2012 Rock and Roll Hall of Fame inductee Bobby Bennett of the Famous Flames passed away on January 18, 2013, at age 74. For 15 years, the Famous Flames provided impassioned vocals and frenetic choreography alongside James Brown, helping to create among "the greatest stage shows of all time," according to former Rock Hall president and CEO Terry Stewart. Bennett – previously Brown's valet – joined the group in 1959, and along with Bobby Byrd, Johnny Terry and "Baby" Lloyd Stallworth, helped form the definitive lineup of the Famous Flames.
The Famous Flames were a vital element in Brown's success, as their electric stage presence made Brown's performances legendary. Before being dubbed the "Godfather of Soul," Brown was a Famous Flame, and it was his years with that group that made him a driving force in the world of soul music. "A lot of people didn't know that James Brown was the same as I was: a Flame," said Bennett in an April 2012 interview with the Rock Hall.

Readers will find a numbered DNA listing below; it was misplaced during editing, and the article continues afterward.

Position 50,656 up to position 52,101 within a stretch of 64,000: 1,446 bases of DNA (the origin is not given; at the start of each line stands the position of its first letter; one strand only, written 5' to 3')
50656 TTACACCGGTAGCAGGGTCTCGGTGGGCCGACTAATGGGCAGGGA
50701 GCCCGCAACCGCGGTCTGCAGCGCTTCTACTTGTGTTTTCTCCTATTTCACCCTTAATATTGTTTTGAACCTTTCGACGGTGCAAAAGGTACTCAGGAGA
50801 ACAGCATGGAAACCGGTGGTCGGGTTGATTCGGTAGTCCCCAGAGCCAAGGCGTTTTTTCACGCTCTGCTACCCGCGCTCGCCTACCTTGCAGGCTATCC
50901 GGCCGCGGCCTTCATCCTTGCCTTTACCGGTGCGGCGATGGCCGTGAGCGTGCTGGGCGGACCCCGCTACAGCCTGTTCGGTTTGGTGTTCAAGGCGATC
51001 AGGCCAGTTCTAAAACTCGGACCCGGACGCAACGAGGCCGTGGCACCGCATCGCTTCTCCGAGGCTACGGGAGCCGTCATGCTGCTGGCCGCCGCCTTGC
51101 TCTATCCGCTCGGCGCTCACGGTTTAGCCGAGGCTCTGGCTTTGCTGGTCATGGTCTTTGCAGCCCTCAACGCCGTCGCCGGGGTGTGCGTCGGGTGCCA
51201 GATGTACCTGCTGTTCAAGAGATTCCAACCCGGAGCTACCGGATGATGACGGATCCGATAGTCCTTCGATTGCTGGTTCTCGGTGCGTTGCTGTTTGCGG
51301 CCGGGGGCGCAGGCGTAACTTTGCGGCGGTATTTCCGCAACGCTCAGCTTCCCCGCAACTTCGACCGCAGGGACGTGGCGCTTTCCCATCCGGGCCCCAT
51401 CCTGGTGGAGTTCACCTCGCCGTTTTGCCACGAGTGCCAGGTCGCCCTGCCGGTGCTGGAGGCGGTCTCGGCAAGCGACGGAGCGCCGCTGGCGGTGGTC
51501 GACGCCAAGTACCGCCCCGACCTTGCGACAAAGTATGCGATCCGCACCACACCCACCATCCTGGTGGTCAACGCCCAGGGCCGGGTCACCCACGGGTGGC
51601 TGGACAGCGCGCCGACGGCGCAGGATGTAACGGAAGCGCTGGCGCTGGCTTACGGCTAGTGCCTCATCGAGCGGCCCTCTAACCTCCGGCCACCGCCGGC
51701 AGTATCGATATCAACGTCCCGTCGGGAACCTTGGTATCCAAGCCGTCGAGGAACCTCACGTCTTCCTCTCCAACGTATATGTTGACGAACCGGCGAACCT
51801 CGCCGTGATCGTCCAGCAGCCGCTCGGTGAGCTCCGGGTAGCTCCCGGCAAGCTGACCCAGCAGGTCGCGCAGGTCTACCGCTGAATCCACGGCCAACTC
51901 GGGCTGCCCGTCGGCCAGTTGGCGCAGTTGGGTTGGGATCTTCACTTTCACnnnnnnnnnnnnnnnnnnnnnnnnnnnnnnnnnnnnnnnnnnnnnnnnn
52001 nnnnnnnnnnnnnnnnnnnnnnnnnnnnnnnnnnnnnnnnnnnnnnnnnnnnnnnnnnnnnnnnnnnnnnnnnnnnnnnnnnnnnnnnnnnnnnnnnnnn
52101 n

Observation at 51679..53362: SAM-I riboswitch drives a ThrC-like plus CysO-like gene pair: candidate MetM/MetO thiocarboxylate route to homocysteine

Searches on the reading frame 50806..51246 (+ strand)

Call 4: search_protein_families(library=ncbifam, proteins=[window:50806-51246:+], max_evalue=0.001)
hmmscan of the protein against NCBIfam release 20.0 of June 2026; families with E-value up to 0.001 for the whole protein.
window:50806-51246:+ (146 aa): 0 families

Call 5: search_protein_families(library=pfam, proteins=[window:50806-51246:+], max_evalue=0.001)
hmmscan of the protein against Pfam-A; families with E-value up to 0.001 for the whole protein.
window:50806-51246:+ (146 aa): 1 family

The group is audible on the 1963 classic album Live at the Apollo. Bennett and the other Famous Flames can been seen in footage from The T.A.M.I. Show, the 1964 performance film where Brown was a definite showstopper, proving an impossible act to follow for the Rolling Stones.
On the eve of his induction into the Rock and Roll Hall of Fame in April 2012, Bennett, then the last surviving member of the Famous Flames, spoke with the Rock Hall during a party at the Museum in Cleveland. "James (Brown) was a Flame. Bobby Byrd was a Flame. Lloyd Stallworth was a Flame. And Bobby Bennett, who's still here, was a Famous Flame also," he said. "We performed all over the world. We performed everywhere. We were the best out there: best dancers, best singers – we were good."
Watch more from that interview in the clip below, including his remembering the who's who of artists who opened for the Famous Flames.